Users Browsing this Thread
There are currently 1 users browsing this thread. (0 members and 1 guests)
- 01-02-2013, 01:37 AM #1
Founder of Raza Studies in Tucson charged with domestic violence
Founder of Raza Studies in Tucson charged with domestic violence
By: Dave Gibson
Raza studies balkanizing the American Southwest, encouraging lawlessness.
Credits: Getty Images
Sean Martin Arce, who lays claim to having created the Tucson Unified School District's (TUSD) Mexican American Studies program, otherwise known as Raza Studies was arrested earlier this month on domestic violence charges. Arce also reportedly broke into a neighbor's home.
On Thursday, the Arizona Daily Independent reported:
According to police reports, the string of violence began at La Cocina, in the 200 block of North Court when Arce approached his ex-wife; Essence Arce. Witnesses reported that Arce had grabbed Ms. Arce’s elbow, hyper extending her elbow. Arce was “forcibly pulling her away from her friend….. Unknown bar patrons intervened and separated” Arce from his ex-wife.” Once Ms. Arce “was free” of Arce, “the two (women) fled.” They drove to Ms. Arce’s home.
After a short while, the friend called Ms. Arce to advise her that she had seen Arce in the neighborhood walking toward Ms. Arce’s home. Immediately after she got the phone call, someone started banging loudly on the sliding glass door at the rear of the home. Ms. Arce “fled the home through the garage and left” in a friend’s car, while another friend called 911. Ms. Arce awaited the police at a friend’s home.
Prior to the arrival of the police a neighbor also reported a break-in in progress. The neighbor advised police that he had heard banging at his neighbor’s house and went to investigate. The neighbor found a man unknown to him inside the home. He appeared to be bleeding from his right hand. The neighbor yelled out and Arce responded, “Are you a cop?” Arce then fled down the hallway and exited out through the garage.
The neighbor followed Arce until he (Arce) got into a white sedan.
When police arrived they found “the front door to the residence and garage door open and two windows on the eastside of the home were broken, one completely out.“ One officer “found blood on some glass by the broken window and also on the front door.”
Raza Studies' shocking agenda
Arce has been charged with domestic violence assault, domestic violence damage and domestic violence trespassing.
Since being fired by TUSD in April, Arce, who has been accused of multiple assaults in the past, has been traveling the country promoting Raza Studies to colleges and universities.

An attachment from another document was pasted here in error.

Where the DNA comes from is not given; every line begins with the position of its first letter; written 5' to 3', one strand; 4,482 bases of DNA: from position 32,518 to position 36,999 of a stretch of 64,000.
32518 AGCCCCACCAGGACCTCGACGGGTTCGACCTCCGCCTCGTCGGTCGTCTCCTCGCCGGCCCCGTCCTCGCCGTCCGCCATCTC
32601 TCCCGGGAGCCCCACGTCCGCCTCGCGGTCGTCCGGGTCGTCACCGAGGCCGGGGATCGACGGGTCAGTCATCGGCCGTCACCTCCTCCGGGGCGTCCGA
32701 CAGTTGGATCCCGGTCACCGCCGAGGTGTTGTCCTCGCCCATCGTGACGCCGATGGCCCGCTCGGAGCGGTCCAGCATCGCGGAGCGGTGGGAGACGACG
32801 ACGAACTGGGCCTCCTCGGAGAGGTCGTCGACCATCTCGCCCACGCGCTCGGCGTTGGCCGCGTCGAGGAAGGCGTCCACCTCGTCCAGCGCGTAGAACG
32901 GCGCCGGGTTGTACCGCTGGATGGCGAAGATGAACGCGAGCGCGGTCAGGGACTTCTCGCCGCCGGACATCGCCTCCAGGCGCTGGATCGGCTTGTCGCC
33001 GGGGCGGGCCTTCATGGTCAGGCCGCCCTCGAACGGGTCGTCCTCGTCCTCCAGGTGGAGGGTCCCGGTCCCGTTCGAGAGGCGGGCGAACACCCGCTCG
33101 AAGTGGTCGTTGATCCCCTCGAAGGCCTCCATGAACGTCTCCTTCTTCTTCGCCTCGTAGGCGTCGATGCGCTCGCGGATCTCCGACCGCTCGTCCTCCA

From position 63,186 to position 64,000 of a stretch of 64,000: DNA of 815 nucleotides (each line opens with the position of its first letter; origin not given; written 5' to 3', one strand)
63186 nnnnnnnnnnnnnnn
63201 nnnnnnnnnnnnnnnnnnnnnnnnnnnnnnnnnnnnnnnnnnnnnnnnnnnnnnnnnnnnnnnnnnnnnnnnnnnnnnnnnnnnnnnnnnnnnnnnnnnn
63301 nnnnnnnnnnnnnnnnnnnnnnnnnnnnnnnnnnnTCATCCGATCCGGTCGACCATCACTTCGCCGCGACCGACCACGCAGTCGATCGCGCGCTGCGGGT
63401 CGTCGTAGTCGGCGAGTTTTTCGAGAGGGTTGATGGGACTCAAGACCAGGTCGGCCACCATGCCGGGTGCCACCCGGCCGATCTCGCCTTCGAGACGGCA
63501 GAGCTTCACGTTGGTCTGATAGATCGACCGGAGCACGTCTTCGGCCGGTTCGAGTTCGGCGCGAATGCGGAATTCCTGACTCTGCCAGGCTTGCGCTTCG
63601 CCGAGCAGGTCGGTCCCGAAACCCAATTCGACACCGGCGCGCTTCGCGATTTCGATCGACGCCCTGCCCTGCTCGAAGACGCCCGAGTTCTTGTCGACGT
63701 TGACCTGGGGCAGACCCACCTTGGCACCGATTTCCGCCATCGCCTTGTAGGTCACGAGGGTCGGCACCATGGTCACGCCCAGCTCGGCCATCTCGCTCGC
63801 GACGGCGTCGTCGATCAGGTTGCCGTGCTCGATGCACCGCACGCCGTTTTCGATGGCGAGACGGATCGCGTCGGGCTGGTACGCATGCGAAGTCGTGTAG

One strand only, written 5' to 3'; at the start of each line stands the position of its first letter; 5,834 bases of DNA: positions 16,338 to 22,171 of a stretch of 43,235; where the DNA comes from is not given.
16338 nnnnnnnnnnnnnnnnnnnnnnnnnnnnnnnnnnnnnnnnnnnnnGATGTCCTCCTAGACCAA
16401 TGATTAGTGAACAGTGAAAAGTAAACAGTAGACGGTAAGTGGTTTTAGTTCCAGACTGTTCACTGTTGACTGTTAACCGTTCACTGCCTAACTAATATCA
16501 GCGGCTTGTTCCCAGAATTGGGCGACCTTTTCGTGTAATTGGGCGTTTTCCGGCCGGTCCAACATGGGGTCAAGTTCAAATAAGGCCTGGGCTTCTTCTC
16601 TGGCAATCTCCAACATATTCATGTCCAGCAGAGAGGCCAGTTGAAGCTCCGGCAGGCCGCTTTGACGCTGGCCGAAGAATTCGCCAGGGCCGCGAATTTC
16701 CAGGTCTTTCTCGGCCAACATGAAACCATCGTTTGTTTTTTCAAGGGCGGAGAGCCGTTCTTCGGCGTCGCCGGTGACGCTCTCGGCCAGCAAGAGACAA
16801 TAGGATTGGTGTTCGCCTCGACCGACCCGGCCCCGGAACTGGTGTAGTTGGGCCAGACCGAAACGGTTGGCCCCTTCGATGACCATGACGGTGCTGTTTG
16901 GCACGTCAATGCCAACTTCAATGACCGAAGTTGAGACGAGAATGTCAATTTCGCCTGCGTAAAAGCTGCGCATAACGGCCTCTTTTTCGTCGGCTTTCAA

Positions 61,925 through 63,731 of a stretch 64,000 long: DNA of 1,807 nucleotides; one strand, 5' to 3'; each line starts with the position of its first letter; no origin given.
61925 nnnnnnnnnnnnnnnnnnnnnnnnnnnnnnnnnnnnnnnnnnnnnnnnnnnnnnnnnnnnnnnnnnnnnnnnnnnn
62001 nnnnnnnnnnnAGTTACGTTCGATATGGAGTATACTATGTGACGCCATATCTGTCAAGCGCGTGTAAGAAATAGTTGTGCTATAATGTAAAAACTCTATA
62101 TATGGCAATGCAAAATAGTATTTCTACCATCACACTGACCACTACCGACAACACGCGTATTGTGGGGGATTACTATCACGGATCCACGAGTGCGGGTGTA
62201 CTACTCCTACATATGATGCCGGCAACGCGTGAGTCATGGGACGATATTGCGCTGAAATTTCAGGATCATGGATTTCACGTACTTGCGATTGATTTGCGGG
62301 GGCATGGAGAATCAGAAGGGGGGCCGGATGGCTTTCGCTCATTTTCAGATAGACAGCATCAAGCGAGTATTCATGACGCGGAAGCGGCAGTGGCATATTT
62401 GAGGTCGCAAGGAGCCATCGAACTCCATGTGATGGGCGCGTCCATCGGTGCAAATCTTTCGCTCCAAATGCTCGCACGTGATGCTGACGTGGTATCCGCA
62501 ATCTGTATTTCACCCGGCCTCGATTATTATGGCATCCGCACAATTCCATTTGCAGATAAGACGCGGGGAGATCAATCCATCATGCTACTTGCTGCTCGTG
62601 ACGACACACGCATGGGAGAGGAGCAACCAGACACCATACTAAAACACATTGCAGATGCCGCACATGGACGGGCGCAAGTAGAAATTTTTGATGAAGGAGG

TUSD students have been taught Raza Studies in the for about a dozen years, until recently when the curriculum was exposed for its virulently racist content.
One of the textbooks they used is titled "Occupied America," which was written by Rodolfo Acuña and includes a speech given by activist and university professor Jose Angel Gutierrez in which he says: "We have got to eliminate the gringo, and what I mean by that is if the worst comes to the worst, we have got to kill him," (pg. 323).
The book also talks about the need for Mexico to re-take seven states in the Southwestern United States.
The following rather shocking quotes are taken directly from Occupied America (pg. 167):
"Supporters would execute all white males over age 16," (also known as the Plan of San Diego).
"The Southwest would become a Chicano nation."
In addition to using taxpayer funds to enforce such polarizing beliefs in Latino children in traditional public schools, the organization known as La Raza operates 100 charter schools across the country. The following is a list of a few of those schools:
-La Academia Semillas del Pueblo (Los Angeles)
-Atzlan Academy (Tucson, AZ)
-Mexicayotl Academy (Nogales, AZ)
-The Dolores Huerta Prepatory High School (Pueblo, CO)
-Academia Cesar Chavez Charter School (St. Paul, MN)
In 2005 alone, $7.9 million in taxpayer funding was given out to these charter schools in the form of U.S. Department of Education grants. These schools stress Latino culture, the Spanish language, the re-conquest of the American Southwest, the establishment of the mythical Atzlan, and even Aztec math.
Raza studies are now also being taught at many public universities across this country.
The United States is often referred to as the 'Great Melting Pot.'
However, teaching children such ethno-centric values and even over-taking a portion of this country, through violence if necessary can only lead to those students’ further isolation and distrust of anyone who looks or sounds different from them.
There is no place for race studies in public classrooms.